- Miscommunication in Doctor-Patient Communication. [Journal Article]
- TCTop Cogn Sci 2018; 10(2):409-424
- The effectiveness of medical treatment depends on the quality of the patient-clinician relationship. It has been proposed that this depends on the extent to which the patient and clinician build a sh...
The effectiveness of medical treatment depends on the quality of the patient-clinician relationship. It has been proposed that this depends on the extent to which the patient and clinician build a shared understanding of illness and treatment. Here, we use the tools of conversation analysis (CA) to explore this idea in the context of psychiatric consultations. The CA "repair" framework provides an analysis of the processes people use to deal with problems in speaking, hearing, and understanding. These problems are especially critical in the treatment of psychosis where patients and health care professionals need to communicate about the disputed meaning of hallucinations and delusion. Patients do not feel understood, they are frequently non-adherent with treatment, and many have poor outcomes. We present an overview of two studies focusing on the role of repair as a mechanism for producing and clarifying meaning in psychiatrist-patient communication and its association with treatment outcomes. The first study shows patient clarification or repair of psychiatrists' talk is associated with better patient adherence to treatment. The second study shows that training which emphasizes the importance of building an understanding of patients' psychotic experiences increases psychiatrists' self-repair. We propose that psychiatrists are working harder to make their talk understandable and acceptable to the patient by taking the patient's perspective into account. We conclude that these findings provide evidence that repair is an important mechanism for building shared understanding in doctor-patient communication and contributes to better therapeutic relationships and treatment adherence. The conversation analytic account of repair is currently the most sophisticated empirical model for analyzing how people construct shared meaning and understanding. Repair appears to reflect greater commitment to and engagement in communication and improve both the quality and outcomes of communication. Reducing potential miscommunication between psychiatrists and their patients with psychosis is a low-cost means of enhancing treatment from both the psychiatrist and patient perspective. Given that misunderstanding and miscommunication are particularly problematic in psychosis, this is critical for improving the longer term outcomes of treatment for these patients who often have poor relationships with psychiatrists and health care services more widely.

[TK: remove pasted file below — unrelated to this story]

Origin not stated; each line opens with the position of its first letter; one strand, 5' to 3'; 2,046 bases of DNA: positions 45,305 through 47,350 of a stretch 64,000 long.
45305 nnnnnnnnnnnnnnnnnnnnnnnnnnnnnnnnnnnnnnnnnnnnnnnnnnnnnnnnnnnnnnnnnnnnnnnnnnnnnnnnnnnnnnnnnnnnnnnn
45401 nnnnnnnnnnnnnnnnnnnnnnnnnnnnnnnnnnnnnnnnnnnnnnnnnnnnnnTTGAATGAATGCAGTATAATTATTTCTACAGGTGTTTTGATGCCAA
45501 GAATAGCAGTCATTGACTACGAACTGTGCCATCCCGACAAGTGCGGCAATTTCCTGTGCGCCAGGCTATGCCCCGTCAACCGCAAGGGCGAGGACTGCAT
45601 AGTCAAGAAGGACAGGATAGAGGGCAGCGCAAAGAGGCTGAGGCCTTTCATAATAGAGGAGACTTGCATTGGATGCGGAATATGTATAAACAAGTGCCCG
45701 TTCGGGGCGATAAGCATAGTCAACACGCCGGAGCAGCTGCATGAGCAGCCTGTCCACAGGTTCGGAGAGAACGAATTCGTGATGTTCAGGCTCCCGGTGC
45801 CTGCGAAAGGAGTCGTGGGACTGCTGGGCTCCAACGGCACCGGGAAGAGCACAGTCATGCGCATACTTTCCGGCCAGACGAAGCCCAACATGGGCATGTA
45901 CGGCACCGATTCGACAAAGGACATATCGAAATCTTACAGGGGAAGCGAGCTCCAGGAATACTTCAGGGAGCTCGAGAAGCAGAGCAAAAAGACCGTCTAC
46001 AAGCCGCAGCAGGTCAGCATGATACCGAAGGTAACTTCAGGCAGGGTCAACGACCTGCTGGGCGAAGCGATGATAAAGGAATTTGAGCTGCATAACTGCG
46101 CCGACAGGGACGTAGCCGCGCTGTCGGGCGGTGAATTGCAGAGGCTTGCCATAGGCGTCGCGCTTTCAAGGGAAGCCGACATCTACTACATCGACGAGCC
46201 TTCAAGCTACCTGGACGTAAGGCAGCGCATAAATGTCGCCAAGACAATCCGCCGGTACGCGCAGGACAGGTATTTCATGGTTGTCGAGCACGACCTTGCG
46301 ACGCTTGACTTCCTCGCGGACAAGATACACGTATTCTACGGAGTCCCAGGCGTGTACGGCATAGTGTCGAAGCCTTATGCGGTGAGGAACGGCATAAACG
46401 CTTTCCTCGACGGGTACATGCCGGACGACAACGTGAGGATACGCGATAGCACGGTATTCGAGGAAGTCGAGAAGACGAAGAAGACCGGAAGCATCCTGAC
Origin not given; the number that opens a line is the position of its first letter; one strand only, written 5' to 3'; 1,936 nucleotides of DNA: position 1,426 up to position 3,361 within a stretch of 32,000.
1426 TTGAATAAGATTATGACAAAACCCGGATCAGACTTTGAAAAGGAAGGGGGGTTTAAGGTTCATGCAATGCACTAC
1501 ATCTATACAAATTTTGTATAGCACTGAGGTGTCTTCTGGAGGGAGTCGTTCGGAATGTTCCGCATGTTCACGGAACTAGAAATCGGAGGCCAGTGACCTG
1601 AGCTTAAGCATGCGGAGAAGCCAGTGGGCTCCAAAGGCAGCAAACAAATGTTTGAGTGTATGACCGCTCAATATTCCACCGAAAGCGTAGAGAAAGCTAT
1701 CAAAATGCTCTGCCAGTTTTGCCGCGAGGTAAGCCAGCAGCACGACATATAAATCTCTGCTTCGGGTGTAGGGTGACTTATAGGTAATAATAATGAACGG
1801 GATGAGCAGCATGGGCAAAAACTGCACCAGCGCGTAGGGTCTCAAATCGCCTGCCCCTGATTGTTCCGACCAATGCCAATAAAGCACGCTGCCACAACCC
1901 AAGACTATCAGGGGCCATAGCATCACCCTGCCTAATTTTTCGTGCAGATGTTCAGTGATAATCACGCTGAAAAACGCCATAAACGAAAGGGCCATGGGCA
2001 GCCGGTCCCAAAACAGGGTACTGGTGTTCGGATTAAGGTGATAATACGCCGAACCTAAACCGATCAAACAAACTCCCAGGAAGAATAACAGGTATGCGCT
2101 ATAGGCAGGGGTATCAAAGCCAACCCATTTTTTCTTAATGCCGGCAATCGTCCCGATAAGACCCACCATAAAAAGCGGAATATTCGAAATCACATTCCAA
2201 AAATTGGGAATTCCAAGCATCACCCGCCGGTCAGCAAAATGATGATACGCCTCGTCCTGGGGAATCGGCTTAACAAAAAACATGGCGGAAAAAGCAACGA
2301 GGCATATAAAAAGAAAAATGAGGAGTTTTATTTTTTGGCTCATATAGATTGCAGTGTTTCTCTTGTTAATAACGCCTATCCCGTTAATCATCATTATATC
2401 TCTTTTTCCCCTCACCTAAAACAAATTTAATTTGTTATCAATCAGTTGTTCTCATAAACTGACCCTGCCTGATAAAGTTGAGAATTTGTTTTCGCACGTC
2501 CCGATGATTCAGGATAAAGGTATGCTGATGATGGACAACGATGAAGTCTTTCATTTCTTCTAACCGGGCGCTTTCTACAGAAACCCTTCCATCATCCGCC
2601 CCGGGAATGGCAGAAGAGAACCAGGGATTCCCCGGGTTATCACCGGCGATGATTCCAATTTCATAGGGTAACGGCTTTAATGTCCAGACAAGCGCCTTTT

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- Complex visual hallucinatory experience in an elderly blind woman with glaucoma: revisiting Charles Bonnet syndrome. [Journal Article]
- CCClin Case Rep 2018; 6(5):859-862
- For fear of being ridiculed, individuals with visual hallucinations hide their experiences and thus remain unrecognized and miss treatment. An elderly blind woman secondary to glaucoma experienced vi...
For fear of being ridiculed, individuals with visual hallucinations hide their experiences and thus remain unrecognized and miss treatment. An elderly blind woman secondary to glaucoma experienced visual hallucinations accompanied by gross behavior disturbances. She improved with sodium valproate after haloperidol failed and remained relatively improved upon 3 months follow-up.